The art of Counterpoint, as studied by composers for centuries, gives exact details on how to correctly ornament any melody. The lists of ornaments cited as point 4 in the question is only a subset of the possibilities given to us by counterpoint.
There are five main species of counterpoint. The treatise by Johann Joseph Fux is today the most common source for an in depth description of counterpoint. In a nutshell, species counterpoint categorizes intervals into consonant (octaves, perfect fifths and fourths, and major and minor thirds and sixths) and dissonant (seconds, sevenths, and tritones). Then, it gives guidelines for the placement of intervals based on the pattern of strong and weak beats.
Note that in all the examples of counterpoint given here (images are from wikipedia), the added melody is the top voice. These same counterpoint rules can apply to any melody that also has an accompanying harmony (as described in point 1 in the question above).
First Species: Also note against note counterpoint. Since all pitches fall on downbeats, all intervals must be consonant.
Second Species: Two notes in the counterpoint voice are set against each note in the given voice. The intervals on the downbeats should be consonant intervals, whereas the second note can be consonant or dissonant. When dissonant, the best choice is either a passing or neighbor note.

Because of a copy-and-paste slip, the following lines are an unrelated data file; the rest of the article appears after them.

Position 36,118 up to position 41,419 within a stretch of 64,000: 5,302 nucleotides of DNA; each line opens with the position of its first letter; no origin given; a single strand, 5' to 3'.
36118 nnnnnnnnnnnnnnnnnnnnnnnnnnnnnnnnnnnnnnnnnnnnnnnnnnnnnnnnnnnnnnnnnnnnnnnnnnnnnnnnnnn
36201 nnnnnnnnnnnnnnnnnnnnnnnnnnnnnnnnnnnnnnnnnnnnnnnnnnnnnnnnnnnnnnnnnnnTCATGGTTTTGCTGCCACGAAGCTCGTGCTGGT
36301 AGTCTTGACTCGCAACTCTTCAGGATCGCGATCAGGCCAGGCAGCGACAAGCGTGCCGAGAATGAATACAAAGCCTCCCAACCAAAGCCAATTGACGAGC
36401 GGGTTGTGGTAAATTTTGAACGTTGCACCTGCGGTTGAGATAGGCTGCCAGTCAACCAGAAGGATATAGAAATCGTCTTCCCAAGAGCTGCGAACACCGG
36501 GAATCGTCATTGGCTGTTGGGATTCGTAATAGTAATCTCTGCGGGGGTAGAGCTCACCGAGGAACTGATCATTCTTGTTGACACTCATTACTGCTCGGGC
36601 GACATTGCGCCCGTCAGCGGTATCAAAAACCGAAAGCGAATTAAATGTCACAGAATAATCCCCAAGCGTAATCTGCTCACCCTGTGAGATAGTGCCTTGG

Third Species: Four notes against one. This species extends the use of dissonances in second species. The first and third notes of every four-note group should be consonant while the second and fourth may be dissonant.
Fourth Species: Here, notes in the upper voice are suspended over the bar line, often creating a dissonance on the downbeat of the bar. When dissonant, the upper voice must resolve downward to a consonant interval.
Fifth Species: This species combines the methods described in the previous four. The example shows how this species can be used to create well ornamented melodies in a free style.
Species counterpoint can at first seem very limiting, but through its practice, it can be used to create very exciting melodies and counter-melodies. Knowing how and when to use consonance vs. dissonance allows complete control over the design of a melody.